According to one study, 3 of the 4 substances causing the most problems in California waterways were not industrial but household in origin, these being soaps, detergents and chlorine bleach. The fourth was roadway runoff carrying motor oil, heavy metals (from engine wear), tire dust, gasoline additives and combustion byproducts.
Other household toxins continually being released into the environment include various kitchen and bathroom cleaners, indoor and outdoor pesticide sprays and powders, automotive oil changes spilled or poured onto the ground, air 'fresheners' (another curious case of 'cleaning' something by dousing it with noxious chemicals), ammonia, painting and cleaning solvents, fingernail polish remover (acetone), hair and body sprays, etc.
All these chemicals are harmful to the environment (as well as to the people who breathe them in their homes) and should under no circumstances be introduced into water supplies or the atmosphere. In our current system, however, they are used and discarded in spectacular quantities.
Interestingly, all these chemicals are replaceable by safe alternatives or—in the case of used motor oil—treated as a toxic material and regulated (this is slowly beginning to happen).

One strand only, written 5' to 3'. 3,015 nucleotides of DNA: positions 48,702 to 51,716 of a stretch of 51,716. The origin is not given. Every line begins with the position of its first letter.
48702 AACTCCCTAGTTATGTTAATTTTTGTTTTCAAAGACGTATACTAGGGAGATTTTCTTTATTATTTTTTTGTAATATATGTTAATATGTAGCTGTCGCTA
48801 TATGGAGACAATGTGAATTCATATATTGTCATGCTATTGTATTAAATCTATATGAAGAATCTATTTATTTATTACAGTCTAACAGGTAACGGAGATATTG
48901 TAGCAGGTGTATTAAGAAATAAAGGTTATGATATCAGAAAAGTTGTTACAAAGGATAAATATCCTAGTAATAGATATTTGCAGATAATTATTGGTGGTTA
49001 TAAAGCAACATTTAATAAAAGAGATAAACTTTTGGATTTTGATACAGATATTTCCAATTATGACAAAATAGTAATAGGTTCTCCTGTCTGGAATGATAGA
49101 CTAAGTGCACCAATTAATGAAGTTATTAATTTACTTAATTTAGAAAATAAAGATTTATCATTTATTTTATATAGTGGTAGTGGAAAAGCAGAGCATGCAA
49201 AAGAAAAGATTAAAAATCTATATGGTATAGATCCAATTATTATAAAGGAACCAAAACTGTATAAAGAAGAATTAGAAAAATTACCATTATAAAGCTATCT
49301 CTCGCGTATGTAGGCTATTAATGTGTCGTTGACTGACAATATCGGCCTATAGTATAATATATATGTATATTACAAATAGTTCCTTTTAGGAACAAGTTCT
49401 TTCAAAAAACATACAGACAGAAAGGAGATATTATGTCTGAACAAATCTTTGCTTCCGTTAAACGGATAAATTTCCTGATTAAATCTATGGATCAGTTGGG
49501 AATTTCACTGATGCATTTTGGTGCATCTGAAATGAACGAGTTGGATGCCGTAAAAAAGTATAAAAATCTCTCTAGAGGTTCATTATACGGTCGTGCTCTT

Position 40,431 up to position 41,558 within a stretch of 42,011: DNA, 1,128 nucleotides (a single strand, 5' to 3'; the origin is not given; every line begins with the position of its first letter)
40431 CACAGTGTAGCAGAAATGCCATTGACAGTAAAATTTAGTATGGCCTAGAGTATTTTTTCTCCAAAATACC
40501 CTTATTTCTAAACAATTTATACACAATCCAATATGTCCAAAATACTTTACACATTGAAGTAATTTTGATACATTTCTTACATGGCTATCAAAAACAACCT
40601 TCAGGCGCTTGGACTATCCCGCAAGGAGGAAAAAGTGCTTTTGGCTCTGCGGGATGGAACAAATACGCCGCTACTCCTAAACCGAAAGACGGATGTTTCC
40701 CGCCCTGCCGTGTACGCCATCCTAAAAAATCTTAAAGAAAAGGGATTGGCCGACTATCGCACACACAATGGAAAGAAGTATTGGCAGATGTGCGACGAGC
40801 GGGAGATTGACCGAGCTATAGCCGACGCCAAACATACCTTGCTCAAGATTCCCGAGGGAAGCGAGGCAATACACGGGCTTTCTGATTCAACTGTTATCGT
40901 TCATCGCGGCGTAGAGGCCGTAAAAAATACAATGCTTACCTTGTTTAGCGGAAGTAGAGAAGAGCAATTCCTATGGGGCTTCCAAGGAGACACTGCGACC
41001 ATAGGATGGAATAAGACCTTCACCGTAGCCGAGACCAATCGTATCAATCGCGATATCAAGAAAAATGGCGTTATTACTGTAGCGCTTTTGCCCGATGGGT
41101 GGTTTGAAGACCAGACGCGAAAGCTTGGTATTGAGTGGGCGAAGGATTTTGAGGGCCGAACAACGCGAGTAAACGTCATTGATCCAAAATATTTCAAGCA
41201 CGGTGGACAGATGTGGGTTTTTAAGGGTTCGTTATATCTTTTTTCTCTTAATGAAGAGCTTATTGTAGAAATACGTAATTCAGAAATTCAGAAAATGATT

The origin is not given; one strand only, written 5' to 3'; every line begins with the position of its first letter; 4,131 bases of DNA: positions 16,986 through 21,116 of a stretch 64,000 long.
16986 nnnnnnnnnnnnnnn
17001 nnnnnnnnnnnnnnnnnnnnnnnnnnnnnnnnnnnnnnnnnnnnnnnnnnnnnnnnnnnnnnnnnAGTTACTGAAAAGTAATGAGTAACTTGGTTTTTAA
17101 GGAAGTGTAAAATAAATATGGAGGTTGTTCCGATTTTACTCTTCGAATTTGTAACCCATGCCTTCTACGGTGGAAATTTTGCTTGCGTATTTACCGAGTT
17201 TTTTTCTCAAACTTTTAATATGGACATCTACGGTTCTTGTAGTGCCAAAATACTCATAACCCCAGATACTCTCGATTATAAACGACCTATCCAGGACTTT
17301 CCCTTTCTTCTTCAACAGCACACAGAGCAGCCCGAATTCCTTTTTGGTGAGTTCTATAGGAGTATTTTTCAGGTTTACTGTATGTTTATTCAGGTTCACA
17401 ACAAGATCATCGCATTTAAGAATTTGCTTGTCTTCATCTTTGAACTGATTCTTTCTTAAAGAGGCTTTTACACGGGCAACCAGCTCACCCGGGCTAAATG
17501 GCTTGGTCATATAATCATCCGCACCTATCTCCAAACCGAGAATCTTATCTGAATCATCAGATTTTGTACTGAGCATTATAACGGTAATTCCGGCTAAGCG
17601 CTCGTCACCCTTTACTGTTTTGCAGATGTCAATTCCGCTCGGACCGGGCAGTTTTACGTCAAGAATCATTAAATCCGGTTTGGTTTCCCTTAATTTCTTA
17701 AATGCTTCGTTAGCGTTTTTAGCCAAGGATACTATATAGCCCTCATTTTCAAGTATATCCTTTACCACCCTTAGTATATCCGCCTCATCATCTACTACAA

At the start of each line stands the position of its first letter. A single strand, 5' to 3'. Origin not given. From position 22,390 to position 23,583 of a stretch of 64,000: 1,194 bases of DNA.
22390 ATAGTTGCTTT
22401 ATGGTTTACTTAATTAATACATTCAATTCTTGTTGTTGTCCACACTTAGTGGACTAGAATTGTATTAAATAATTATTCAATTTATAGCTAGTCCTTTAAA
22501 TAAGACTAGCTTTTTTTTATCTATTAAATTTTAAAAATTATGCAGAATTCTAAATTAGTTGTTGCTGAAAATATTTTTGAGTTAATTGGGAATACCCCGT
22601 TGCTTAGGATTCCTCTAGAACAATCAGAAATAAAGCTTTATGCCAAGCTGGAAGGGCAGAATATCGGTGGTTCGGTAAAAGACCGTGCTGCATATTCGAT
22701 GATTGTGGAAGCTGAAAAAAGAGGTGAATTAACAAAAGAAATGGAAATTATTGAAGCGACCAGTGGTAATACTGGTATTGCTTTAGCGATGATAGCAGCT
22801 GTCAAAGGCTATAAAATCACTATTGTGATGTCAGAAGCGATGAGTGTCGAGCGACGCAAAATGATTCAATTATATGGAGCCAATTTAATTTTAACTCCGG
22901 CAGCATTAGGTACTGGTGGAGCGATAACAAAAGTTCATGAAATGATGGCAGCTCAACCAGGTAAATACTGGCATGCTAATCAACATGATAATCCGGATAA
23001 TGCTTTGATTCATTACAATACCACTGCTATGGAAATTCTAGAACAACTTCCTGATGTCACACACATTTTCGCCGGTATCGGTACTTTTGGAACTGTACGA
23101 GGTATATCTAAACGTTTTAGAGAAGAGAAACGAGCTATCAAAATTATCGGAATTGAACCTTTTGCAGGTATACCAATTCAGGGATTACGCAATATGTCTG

If we want our waterways and other ecosystems to survive, we have to take responsibility for where substances and things go after we use them (and what they do when they get there). We have to ask questions such as, "Given a finite planet, what do such euphemistic phrases as 'discarded,' 'disposed of,' etc. really mean?"
Having answered these questions, we then owe it to ourselves and future generations to begin changing the way we do things. We as individuals have much more power—and responsibility—than we care to admit.
(Walt Kelly's cartoon character Pogo, paraphrasing General MacArthur's (or John Paul Jones' or Oliver Hazard Perry's, depending on your reference) famous line, "We have met the enemy, and he is ours."
Pogo's phrasing is far more accurate. Any time we perceive an enemy—or any other problem—as outside ourselves or our way of thinking, we are likely mistaken. Our mistakeness may not be a certainty, but as Ring Lardner said, "The race isn't always to the swiftest, nor the battle to the strong—but that's the way to bet.")
Reprinted from (Perma) Culture and Sanity Website